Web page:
We’ve survived another winter season. With temperatures on the rise, it’s easy to turn your focus from performing snow and ice control activities to other areas of your business. But before you move beyond your winter business, ensure you’re set up to take advantage of the first snowfall when the temperatures plummet again.
#1 Inspect your Equipment
You have a lot of money tied up in your snow and ice control equipment. Make sure that it’s in good working order now, so it’s ready when you need it in a few months. As you get ready to store your plows and spreaders, take the following steps:
- Wash Your Equipment: Your plow and spreaders worked hard over the season in harsh environments where salt, sand, and road debris can build up. Giving the equipment a good wash can lessen the chances of rusting and corrosion over the summer months. For an added layer of protection for your plow(s), treat your fleet with a layer of auto-grade wax. This will also help the plow glide over the snow next season when it’s back in action.
- Check the Hydraulic System: The hydraulic system powers your plow’s ability to function. Make sure that you look at the pump, hoses, and fittings for any signs of wear. If you see any parts that need to be changed, completing the work now will make you ready for the first snow later in the year.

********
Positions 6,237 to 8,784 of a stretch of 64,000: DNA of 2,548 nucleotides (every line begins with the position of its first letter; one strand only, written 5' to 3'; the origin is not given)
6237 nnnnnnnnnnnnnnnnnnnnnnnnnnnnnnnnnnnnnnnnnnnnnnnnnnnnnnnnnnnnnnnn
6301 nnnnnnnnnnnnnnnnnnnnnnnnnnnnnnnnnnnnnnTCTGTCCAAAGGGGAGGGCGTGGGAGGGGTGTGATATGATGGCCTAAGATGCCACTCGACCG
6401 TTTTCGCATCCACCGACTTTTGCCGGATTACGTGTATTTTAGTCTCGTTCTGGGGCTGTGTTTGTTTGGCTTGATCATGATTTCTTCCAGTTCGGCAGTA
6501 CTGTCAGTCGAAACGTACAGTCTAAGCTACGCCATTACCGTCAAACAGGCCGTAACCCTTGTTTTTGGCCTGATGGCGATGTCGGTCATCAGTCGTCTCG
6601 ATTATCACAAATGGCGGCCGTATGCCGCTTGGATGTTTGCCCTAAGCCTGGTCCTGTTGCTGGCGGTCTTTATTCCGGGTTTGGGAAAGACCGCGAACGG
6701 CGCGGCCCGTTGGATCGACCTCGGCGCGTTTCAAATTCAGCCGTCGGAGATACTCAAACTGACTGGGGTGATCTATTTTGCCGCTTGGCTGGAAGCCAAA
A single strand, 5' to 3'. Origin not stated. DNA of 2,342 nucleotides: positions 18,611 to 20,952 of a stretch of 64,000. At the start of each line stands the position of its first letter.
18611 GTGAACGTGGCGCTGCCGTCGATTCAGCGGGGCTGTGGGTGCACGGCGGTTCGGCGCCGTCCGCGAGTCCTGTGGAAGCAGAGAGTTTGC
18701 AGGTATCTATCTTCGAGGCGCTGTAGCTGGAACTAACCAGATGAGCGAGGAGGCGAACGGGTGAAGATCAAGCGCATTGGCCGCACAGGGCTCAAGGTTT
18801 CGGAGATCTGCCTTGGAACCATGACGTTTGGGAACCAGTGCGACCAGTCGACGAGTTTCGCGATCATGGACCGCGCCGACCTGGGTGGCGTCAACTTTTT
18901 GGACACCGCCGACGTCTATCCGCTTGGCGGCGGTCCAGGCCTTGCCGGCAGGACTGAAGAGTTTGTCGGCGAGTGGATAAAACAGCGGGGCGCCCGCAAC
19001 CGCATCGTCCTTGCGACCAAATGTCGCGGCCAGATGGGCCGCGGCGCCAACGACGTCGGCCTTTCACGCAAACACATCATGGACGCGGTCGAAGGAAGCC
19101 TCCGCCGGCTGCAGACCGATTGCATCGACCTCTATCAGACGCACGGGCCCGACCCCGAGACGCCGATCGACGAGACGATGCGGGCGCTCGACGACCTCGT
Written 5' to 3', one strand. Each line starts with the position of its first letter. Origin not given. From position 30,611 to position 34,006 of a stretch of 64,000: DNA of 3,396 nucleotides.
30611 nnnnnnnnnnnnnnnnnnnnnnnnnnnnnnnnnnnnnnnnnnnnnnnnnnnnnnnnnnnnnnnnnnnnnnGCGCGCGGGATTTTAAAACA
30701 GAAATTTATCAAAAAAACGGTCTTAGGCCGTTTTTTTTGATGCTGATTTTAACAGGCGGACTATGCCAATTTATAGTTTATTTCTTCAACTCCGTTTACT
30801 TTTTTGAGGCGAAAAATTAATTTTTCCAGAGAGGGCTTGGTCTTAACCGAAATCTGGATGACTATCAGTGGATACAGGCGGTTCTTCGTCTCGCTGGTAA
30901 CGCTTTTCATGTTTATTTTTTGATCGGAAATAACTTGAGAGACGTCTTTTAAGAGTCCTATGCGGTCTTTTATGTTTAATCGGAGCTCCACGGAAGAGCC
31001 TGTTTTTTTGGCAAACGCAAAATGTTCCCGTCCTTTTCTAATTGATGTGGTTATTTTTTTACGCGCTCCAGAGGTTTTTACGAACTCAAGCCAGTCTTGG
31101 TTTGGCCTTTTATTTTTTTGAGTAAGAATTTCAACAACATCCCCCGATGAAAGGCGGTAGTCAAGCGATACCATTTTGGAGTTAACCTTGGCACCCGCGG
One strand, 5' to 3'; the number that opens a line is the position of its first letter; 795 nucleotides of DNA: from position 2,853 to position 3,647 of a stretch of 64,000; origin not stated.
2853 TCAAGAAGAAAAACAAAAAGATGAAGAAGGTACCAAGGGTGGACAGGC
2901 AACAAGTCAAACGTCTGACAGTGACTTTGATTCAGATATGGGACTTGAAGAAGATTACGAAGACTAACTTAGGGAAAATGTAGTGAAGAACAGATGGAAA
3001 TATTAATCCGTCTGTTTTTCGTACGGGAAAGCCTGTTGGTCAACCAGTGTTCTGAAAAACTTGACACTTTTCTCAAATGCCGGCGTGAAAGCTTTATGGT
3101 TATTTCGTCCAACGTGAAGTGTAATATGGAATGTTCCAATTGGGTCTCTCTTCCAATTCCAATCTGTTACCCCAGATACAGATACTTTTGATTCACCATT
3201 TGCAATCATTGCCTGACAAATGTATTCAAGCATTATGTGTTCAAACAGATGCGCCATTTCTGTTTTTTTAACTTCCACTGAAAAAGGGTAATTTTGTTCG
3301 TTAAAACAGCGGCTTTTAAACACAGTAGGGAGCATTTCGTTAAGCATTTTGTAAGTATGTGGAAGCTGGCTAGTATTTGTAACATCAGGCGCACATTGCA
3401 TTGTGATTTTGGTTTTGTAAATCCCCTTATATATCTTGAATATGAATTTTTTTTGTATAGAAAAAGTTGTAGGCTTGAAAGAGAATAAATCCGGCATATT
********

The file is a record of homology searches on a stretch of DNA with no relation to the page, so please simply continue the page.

- Check Wear on Accessories: Wear items like shoes and cutting edges are built to be replaceable. If you keep these in good working order, you will extend the life of the blade itself. This is a good time of year to order accessory replacements so your maintenance team can install them during the off season. It is also good to check all the lights on your equipment to make sure they are functioning properly so your crews are operating safely when the snow flies again.
Once you have all these checks complete, your equipment is ready to be stored–safely–for the summer.
#2 Store your Equipment Safely Throughout the Summer
The best place to store your equipment is inside, out of the elements. The sun, wind, and rain can drastically impact both the appearance and structure of your equipment. If you don’t have the space to store your equipment indoors, there are steps you can take to lessen the negative impact of the elements.
Store your equipment on blocks or pallets. This will lessen the chances that ground water will pool under the equipment and rust it from below. If you must store equipment outside and you use a tarp to cover it, ensure the tarp is well ventilated to keep moisture from building up inside the tarp. This is especially important in hot, humid months.
In addition to properly storing your snow and ice control equipment, follow these tips as well:
- Take special care of the electrical connections on your plows and spreaders. Thoroughly apply dielectric grease to all of the connections to prevent corrosion throughout the off-season. If you find any corrosion on the connections as you prepare for storage, use fine grit sandpaper to grind it off.
- Grease all pivot points on your plow, including the A-frame.